When they finally get to Coruscant and met Chancellor Valorum, he makes a half-hearted, almost dimissive bow (really more of a head nod) to him in stark contrast to the full bow he gives Palpatine later in the movie after he becomes chancellor.

    If there was one time when security should stay by their VIP's side at all times, it would be while on foreign soil. Yet on Coruscant, Panaka ditches Amidala to hang out with Palpatine to do who knows what, but when he returns, he is very excited to announce Palpatine was nominated to succeed Valorum.

    When Amidala decides to return to Naboo, he tries to convince her to stay on Coruscant which is the exact same thing Palpatine now wants.

    Arriving back on Naboo, he tells everyone that security forces and police have started an underground resistance. What does he do next? He announces that he has rounded up as many of its leaders as possible and brought them back with him to the plains which would leave said resistance unorganized and effectively without leadership during their push to take the palace. He then tries to dissuade Amidala from going through with the attack again.

    He literally takes Amidala through a window straight into a trap in the throne room where they are immediately surrounded by droidekas. Had Amidala's decoy not shown up, the Trade Federation could have ended things right there.

    As the movie ends, he leading Gunray away and unlike the weak bow he gave Valorum, he gives his true master Palpatine a deep formal bow.

     

    TYING UP LOOSE ENDS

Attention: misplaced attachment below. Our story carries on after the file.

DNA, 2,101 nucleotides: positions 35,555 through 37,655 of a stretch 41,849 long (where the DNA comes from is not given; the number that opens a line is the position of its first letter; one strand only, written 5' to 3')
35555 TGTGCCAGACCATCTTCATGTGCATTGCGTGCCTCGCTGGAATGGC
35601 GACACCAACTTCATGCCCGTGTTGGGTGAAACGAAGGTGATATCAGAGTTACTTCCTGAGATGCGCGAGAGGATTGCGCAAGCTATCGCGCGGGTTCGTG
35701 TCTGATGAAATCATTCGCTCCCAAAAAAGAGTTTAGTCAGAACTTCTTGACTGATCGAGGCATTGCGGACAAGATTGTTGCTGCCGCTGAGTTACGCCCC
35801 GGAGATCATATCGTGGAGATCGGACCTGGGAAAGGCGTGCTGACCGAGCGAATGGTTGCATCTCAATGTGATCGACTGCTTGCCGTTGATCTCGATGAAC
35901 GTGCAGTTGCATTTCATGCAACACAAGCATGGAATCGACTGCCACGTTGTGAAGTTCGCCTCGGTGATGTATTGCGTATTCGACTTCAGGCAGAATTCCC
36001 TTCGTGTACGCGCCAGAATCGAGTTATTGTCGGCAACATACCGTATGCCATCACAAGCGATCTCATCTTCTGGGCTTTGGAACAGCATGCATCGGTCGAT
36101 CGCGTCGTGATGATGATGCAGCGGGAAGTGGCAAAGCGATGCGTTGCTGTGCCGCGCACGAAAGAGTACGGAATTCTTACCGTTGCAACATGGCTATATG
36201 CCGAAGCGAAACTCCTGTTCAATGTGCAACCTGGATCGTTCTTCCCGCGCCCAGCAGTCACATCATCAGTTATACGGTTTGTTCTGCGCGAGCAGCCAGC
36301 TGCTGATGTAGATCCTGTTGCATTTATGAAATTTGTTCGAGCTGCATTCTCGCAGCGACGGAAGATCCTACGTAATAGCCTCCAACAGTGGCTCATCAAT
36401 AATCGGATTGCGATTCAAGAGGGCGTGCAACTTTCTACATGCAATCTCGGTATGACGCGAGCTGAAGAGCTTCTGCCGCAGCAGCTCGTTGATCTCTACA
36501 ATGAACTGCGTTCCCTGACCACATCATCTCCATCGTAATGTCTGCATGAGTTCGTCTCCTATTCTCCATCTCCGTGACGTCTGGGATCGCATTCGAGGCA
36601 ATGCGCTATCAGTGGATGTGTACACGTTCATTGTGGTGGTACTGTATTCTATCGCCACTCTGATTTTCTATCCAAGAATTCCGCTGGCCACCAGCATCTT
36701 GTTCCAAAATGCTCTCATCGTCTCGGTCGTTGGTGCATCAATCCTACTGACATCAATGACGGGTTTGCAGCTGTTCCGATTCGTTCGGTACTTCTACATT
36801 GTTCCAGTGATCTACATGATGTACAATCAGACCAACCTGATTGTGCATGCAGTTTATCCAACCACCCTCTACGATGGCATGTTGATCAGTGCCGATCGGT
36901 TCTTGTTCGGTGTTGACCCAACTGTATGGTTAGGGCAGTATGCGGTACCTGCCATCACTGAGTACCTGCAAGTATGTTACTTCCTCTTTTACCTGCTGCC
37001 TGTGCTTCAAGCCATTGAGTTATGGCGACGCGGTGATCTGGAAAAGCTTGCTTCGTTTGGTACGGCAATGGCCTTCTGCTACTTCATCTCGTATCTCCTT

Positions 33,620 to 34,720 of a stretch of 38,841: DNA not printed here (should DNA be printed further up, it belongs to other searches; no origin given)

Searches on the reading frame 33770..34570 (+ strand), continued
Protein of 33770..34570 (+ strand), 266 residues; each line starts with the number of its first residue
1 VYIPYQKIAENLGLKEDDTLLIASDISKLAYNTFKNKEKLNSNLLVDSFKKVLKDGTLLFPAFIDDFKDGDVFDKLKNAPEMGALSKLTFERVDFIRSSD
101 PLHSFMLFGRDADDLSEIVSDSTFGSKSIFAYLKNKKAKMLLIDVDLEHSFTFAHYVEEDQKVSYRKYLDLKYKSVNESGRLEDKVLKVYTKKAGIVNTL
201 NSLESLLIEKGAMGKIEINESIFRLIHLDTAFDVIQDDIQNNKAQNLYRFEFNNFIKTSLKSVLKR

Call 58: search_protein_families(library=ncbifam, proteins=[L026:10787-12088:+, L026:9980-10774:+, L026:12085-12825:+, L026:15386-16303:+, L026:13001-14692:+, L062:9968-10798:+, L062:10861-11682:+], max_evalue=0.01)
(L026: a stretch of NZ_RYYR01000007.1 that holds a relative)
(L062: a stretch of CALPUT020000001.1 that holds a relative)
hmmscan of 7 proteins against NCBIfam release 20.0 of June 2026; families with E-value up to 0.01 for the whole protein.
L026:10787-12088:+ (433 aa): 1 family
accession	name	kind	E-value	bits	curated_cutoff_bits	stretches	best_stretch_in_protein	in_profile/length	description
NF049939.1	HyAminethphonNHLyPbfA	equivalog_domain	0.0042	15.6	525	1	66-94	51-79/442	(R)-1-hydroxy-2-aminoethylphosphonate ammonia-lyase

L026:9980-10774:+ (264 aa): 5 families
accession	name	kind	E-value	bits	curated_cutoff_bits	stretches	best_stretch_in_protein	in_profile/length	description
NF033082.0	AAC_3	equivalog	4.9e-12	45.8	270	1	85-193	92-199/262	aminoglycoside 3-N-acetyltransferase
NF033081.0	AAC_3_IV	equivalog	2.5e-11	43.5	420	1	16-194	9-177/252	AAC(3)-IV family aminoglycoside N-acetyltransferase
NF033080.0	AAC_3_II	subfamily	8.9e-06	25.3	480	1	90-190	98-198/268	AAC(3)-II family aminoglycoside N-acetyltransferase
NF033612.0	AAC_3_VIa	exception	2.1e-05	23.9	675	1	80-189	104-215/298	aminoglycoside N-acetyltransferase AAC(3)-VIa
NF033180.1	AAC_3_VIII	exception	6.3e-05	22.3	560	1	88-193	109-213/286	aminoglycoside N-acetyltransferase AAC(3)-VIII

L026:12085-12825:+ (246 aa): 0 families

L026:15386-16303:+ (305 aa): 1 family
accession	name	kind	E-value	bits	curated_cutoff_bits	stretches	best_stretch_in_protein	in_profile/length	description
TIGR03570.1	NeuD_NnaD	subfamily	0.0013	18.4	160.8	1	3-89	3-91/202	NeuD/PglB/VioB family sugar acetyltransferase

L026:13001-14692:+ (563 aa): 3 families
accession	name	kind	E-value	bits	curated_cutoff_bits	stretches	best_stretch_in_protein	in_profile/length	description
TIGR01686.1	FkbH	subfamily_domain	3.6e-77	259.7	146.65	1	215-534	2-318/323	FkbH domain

If Panaka was working for Palpatine, why doesn't he side with Gunray in the throne room once Amidala surrenders? Because he's an undercover agent and undercover agents stay in character until their handler pulls them or issues them new instructions regardless of what's going on at the time.

    Panaka is part of Palpatine's spy network. He had two jobs. First, it was staging for the invasion. He made sure the droid army had absolutely no resistance in taking the capital. His second job was to keep tabs on the Queen. Palpatine being a politician from Naboo, would have known she used a double, so he needed someone to keep track of the real Queen during the invasion.

    At the end of The Phantom Menace, once Nute Gunray has completely bungled the invasion and been apprehended, Panaka receives his new orders from Palpatine. Gunray is in Jedi custody on a planet that is 100% hostile to him. Yet, when Attack of the Clones picks up, he's not only free, but on the ruling council of the Separatists. How is that possible? Because Panaka is the one who led him away into detention and let him escape.